Are you one of those people who feels frustrated after watching an episode of One Piece? Frustrated, in a way that you feel that you may never know the ending of the series? Well, you are not alone! New and long-time fans of the anime have always asked, why One Piece is extremely long.
In a lot of interviews, Oda explained that One Piece is extremely long because the world that he envisioned is vast and full of colorful characters. He felt that having limited episodes or manga releases will not give his vision justice. He wanted to tell the complete story without any limits.
A lot of frustrated One Piece fans believe that the anime and even the manga have become a cash cow, and that is why they are trying to keep on extending it. But, is this really the case? Will we ever know the ending of One Piece before we lose interest? Is it ending soon?
Why One Piece Has A Lot Of Episodes
Let us now find out why our beloved anime has a lot of episodes. Hopefully, this is not just capitalism talking. Either way, we will still keep watching the next episodes, right? (because the story is just that good!)
One Piece Has Pacing Problems
Since the beginning of One Piece anime, it suffered from pacing problems. It was never balanced in terms of actual content, filler episodes, and extended stories.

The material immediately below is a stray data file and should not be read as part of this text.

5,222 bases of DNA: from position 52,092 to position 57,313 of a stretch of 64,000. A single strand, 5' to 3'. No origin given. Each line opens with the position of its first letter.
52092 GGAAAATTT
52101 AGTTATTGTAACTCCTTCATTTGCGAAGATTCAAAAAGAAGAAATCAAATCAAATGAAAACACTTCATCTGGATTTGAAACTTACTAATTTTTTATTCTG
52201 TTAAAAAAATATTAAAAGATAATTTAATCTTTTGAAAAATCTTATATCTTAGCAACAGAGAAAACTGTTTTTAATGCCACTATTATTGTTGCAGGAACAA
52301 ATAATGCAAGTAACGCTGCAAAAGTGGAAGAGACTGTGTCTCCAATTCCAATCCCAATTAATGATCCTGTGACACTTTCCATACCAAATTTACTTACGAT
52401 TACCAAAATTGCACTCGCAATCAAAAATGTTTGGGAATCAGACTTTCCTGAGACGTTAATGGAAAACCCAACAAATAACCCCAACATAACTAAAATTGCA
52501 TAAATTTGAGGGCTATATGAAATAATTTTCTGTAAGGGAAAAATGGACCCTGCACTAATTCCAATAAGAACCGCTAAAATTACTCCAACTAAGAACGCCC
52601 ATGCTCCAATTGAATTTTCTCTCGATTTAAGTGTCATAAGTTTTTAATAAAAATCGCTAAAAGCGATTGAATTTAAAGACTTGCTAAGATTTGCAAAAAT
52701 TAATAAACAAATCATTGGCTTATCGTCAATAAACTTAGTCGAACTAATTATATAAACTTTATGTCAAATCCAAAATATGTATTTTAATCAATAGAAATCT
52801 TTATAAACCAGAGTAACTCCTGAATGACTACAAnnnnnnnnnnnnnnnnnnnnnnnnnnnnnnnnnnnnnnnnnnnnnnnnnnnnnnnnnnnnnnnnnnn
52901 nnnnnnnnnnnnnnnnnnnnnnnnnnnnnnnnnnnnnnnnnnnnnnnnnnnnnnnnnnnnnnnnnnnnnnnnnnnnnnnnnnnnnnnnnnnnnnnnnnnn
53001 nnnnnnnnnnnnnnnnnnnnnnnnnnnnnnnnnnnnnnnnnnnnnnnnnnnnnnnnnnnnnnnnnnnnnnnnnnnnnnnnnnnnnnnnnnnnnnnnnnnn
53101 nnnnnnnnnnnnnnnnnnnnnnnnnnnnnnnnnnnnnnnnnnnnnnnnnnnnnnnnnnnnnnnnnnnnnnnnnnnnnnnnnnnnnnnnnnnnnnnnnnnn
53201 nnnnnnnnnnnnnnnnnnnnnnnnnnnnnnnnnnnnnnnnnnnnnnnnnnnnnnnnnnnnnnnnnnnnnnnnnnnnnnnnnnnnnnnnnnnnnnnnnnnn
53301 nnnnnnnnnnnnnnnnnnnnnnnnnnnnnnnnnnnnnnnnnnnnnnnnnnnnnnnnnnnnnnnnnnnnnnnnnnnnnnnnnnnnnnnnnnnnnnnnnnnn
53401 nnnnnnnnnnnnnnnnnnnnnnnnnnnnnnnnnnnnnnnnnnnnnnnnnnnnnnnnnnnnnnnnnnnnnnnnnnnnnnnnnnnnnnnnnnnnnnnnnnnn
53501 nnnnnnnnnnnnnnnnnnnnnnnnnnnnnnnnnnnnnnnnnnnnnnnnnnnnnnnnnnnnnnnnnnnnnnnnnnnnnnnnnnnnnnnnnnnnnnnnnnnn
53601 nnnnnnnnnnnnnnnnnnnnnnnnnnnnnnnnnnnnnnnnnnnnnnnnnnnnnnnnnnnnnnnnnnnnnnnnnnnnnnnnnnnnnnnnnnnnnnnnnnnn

A lot of fans theorize that this stemmed from the adaptation of the second chapter of the manga as the first few episodes of the anime. This is usual practice for a lot of mangas that have an anime adaptation especially since viewers can easily follow sequential events.
Comparing this to the events that are happening in the manga, the story needs not be sequential as manga readers can simply flip through the pages and figure out the timeline of events as they go through the manga.
In anime, the story is compressed in a way that viewers who do not read or have not read the manga can easily digest the story, without revealing too much of the next plot. This is the reason why anime adaptations sometimes jump from chapter to chapter and present tons of content in a few episodes.
The problem with One Piece is that there is this sudden boom in popularity which the creators did not expect. On the part of Oda, he can execute his full vision of One Piece. In turn, the pacing problem from the get-go cannot be reverted as there is much content needed to be covered in the usual 20-minute episode.
Thus, they tend to separate the happenings and the continuation of the story with the story development of the characters. For example, in the first few arcs, Luffy was still looking for people to join his pirate crew.
Instead of combining the happenings of the story with character development, the anime devotes a few episodes to show viewers some movement with the story, but they also devote a lot of episodes for character development (even more episodes than the actual continuation of the story)
This is clearly shown in the character development of all his crew. Take the story of Nami, when it was time to learn her story, the actual adventure episodes were paused and they zeroed in on why Nami is essential in the Arlong Park Arc.